Browns coach Eric Mangini held onto his job for at least another day.
New team president Mike Holmgren said Tuesday _ his first official day running the team _ that Mangini, who had an eventful first season, has a legitimate chance to return with the Browns.
Holmgren only met briefly with Mangini on Tuesday. Holmgren said he will have "The Meeting" with Mangini on Wednesday and hopes to have a decision made by the end of the week on the coach's future.
Holmgren didn't want to rush Mangini into an important, career-defining meeting so soon after the completion of the season.
"I asked him to think about a few things this evening," said Holmgren, an NFL coach for 17 seasons with Green Bay and Seattle. "I did give him a list of things to think about for our meeting. In fairness to Eric, I was a coach for a long time, it's important he understands where I'm coming from and I understand where he's coming from. The only way you win in this league is when the coach and general manager are on the same wavelength. That's the only chance.
"When egos get in the way, it destroys the team. My goal is to have everyone thinking in a like manner, going in the same direction. Let's put the egos aside."
Holmgren was asked if Mangini had a realistic chance to stay.
"Absolutely," he said. "Otherwise I wouldn't have set the meeting up. I don't dance too much. I appreciate people that shoot straight. We're going to have a meeting. Maybe a couple of meetings this week."
Holmgren also said that Philadelphia general manager Tom Heckert will interview for Cleveland's GM opening.
Heckert was granted permission to interview with the Browns last season, but the team instead hired George Kokinis, who was fired in November.
Holmgren, who was hired by Browns owner Randy Lerner on Dec. 22, said he has other GM candidates lined up for interviews but did not reveal any names.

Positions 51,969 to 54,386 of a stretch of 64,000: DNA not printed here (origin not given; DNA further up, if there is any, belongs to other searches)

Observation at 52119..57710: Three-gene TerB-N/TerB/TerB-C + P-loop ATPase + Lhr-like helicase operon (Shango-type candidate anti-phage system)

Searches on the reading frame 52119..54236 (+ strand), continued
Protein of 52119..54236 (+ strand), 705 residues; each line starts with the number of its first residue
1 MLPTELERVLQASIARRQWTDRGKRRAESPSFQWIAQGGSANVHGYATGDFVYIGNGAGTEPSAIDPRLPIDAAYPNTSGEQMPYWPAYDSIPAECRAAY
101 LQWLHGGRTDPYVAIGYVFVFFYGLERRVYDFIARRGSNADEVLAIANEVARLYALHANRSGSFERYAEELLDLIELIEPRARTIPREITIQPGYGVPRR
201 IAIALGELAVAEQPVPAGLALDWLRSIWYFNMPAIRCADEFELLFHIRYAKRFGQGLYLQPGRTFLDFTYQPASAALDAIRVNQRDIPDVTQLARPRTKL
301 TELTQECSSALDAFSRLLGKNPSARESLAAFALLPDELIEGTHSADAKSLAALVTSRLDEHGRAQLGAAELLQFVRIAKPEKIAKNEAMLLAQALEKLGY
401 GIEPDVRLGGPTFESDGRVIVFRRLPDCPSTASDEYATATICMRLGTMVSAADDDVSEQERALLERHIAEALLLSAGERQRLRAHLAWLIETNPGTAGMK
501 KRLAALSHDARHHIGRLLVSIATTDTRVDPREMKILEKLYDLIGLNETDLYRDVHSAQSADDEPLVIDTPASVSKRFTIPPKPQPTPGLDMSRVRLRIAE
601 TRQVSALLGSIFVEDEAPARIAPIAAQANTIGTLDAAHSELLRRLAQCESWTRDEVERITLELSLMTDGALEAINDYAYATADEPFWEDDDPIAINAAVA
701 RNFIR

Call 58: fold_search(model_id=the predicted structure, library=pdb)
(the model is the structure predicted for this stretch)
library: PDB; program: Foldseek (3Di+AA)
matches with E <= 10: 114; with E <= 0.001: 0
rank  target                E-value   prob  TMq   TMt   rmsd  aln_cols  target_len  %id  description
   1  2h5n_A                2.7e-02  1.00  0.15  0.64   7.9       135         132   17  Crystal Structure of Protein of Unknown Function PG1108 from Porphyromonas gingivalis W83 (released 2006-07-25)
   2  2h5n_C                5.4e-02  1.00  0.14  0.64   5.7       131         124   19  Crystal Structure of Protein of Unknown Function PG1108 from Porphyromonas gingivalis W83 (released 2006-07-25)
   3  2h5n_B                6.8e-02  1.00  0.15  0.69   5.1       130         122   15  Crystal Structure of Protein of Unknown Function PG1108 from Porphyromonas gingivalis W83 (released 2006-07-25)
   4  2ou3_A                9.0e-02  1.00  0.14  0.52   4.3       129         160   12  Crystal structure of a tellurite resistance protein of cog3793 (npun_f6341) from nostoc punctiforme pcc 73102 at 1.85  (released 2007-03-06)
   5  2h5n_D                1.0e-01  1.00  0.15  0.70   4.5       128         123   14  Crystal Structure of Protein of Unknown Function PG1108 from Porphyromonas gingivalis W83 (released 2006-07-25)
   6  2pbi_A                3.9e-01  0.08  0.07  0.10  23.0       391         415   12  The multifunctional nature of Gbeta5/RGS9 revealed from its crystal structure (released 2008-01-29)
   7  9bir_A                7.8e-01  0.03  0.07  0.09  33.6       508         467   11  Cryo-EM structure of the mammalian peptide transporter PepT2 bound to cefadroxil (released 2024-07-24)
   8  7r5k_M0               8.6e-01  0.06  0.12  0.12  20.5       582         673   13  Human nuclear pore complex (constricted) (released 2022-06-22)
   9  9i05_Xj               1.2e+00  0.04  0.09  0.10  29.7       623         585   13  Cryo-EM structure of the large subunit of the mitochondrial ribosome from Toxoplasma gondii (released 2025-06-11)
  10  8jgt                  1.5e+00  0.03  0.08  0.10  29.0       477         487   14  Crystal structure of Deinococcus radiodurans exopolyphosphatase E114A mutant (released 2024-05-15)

The Browns started 1-11 but won their final four games, a surge that helped Mangini's case to return. The winning streak is Cleveland's longest since 1994 under then-coach Bill Belichick and it may have shown Holmgren that Mangini has the Browns pointed in the right direction.
Holmgren is the only member of Cleveland's front office deciding Mangini's fate. Lerner hired Holmgren, who led the Green Bay Packers to a Super Bowl title, to preside over his team without interference. Holmgren said recently that it would only take him "a little while" to determine if Mangini will be back for a second year. He promised not to be swayed by winning streaks _ or losing skids.
Mangini said on Monday that he had no gut feeling about his future, but that he was proud of his accomplishments since taking over the Browns, who finished 5-11, one game better than their 4-12 mark in Romeo Crennel's final season as coach. Mangini described what he inherited in Cleveland as "a mess."
From the start, Mangini attempted to instill discipline into the Browns but some of Cleveland's players rebelled against his coaching methods, complaining about the length of practices and amount of contact. A few Browns filed grievances with the players' association against Mangini. He famously fined one player $1,701 for not paying for a $3 bottle of water during a hotel stay.
On Nov. 2, the Browns fired Kokinis, who had been hand-picked by Mangini. Kokinis recently filed for arbitration against the team, saying it did not allow him to fulfill the duties outlined in his contract. He's seeking more than $4 million in compensation and damages.
The off-the-field issues served as a backdrop during Cleveland's horrendous start, which was complicated by a muddled quarterback situation.
But the Browns regrouped down the stretch and played inspired football. The Browns began their season-ending flourish with a nationally televised win over Pittsburgh, snapping a 12-game losing streak against their rival. Behind a rugged running game, they followed with wins over Oakland and Kansas City and concluded Mangini's first season with a snowy 23-17 win over Jacksonville.
In the closing seconds, Browns players dumped Gatorade over Mangini's head, perhaps the most surprising moment of any during his 12 months on the job.